How to Use System Commands in your R Script or Package

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Have you ever found a command-line tool that’s perfect for getting your job done, and wanted to use it from an R script or package? E.g. some sort of scientific software providing a specific functionality made available though a command-line interface (CLI)?

In this post, we have a look at a few options for writing such CLI wrappers in R. In particular, we compare the base R functions system() and system2(), the sys package and the processx package.

But we start with some words of caution about the limitations of this approach, and explaining why it may be better to not shell out, and try to use an alternative interface if possible.

🔗 Downsides of system commands

When possible, it is usually better to use a C, C++ (or even JS, Python…) interface to interact with external software, rather than calling a command-line interface (CLI). A CLI is mainly intended for interactive use by a human, with free-form text as input and output. To programmatically interface with external software, a foreign language API is typically more robust and performant.

The core issue is that each CLI execution starts a new process. Because processes don’t share memory, the only interaction with the executing program is via free text streams (pipes) between R and the child process. This lack of structure makes it cumbersome to exchange data, handle exceptions, and control the program execution from R. Let’s explore these things in a bit more detail.

🔗 Data input and output

A C/C++ library has formal functions with one or more arguments and a return value, each consisting of typed data structures. You can call such a C/C++ API from an R package, passing data from R objects from memory into the library and back, in a similar way as when calling functions from the package itself.

On the other hand, the only input to a shell command is a single string with the command line arguments. Most programs that need actual input data will need to read this from file(s) on disk, in some particular format, which can lead to performance overhead or read/write errors.

When the user has to provide the command arguments (such as filenames) that are to be passed to the command line program, you have to consider these names could contain spaces or non-ascii characters. This can again lead to bugs when they get joined into the shell command that is invoked by R.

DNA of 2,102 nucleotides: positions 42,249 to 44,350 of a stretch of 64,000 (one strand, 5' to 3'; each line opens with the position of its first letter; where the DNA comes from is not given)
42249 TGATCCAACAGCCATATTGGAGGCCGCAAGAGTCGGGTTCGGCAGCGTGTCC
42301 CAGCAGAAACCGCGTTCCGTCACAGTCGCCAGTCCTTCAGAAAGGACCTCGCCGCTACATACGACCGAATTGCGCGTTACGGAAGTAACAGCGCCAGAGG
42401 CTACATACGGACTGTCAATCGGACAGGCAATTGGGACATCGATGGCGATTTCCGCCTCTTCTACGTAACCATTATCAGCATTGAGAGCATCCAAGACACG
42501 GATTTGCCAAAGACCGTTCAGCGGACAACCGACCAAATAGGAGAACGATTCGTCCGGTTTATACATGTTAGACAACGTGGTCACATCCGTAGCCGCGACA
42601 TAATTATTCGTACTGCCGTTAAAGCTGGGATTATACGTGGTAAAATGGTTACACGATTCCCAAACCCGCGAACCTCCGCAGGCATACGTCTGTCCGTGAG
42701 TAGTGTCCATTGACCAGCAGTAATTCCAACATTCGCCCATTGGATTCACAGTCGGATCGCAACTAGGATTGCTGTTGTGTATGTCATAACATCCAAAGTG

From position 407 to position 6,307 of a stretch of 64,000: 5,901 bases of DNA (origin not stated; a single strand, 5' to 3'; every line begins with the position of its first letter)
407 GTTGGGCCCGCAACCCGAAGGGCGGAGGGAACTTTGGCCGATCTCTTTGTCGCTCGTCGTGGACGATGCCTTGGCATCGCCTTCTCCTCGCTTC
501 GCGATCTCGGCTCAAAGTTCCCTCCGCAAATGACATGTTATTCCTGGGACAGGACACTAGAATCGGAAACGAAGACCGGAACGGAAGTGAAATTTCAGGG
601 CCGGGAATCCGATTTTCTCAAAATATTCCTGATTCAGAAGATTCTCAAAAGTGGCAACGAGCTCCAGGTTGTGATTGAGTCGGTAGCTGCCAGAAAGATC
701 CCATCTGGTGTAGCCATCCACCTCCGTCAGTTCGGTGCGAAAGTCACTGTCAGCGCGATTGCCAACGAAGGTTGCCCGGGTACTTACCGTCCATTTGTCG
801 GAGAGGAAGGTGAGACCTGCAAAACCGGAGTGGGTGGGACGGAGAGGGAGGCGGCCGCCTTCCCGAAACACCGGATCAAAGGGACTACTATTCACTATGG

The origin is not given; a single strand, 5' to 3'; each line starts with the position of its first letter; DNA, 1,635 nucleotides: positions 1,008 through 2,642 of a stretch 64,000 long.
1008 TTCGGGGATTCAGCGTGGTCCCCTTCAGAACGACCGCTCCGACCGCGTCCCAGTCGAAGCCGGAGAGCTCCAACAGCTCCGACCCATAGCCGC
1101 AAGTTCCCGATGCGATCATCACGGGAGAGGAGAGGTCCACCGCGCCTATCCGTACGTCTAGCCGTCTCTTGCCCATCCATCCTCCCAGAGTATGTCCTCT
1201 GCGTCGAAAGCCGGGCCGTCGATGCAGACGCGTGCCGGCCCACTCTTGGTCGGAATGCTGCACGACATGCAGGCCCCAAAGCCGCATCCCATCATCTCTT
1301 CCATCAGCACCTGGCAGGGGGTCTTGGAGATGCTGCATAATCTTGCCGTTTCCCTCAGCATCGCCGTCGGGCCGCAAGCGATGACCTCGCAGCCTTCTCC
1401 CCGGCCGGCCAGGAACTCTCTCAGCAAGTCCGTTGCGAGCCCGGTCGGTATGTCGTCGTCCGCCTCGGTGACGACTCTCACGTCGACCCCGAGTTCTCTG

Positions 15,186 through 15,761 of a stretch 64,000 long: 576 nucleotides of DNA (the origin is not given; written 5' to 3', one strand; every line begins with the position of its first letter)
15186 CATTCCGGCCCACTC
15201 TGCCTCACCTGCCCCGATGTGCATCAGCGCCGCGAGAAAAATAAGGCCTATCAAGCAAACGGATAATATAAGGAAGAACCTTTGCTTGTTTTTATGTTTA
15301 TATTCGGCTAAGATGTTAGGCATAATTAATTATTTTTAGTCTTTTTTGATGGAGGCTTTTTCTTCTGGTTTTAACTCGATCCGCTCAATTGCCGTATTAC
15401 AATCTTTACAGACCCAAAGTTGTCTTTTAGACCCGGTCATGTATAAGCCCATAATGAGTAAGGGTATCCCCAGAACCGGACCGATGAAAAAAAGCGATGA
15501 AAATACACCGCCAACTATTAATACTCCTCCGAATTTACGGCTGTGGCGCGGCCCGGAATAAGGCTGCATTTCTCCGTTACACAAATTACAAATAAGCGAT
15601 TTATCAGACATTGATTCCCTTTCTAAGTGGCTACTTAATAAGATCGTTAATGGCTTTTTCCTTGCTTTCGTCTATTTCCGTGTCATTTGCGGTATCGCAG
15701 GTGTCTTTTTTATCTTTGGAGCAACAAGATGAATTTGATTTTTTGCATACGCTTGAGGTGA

🔗 Progress and exception handling

The output of a command line program only consists of an exit code (an integer indicating if the execution was successful) and two text streams which the program prints to the screen. When invoked from R, we can capture these text streams, which results in two large strings, in addition to the exit code. This is all that we get back from executing a system command.

Hence, there is no return object, or exception handling if a problem appears in called program. This means that if we interface with a CLI tool in R and an error appears, the best we can do is to show the output text from the program to the user; we cannot programmatically handle errors. Also complications with signal handling can occur when the command is executed from a parallel (multicore) process in R (which can cause programs to die unexpectedly in some cases).

Because we have no shared memory, there is also no good way for R to inspect or control the command line program while it is running. From the R point of view, the external program is basically a black box.

🔗 Finding the program

Finally, a practical issue with CLI wrappers is that the external program often has to be installed manually by the user, and that it is sometimes unclear if, and where, the program is installed on the user machine.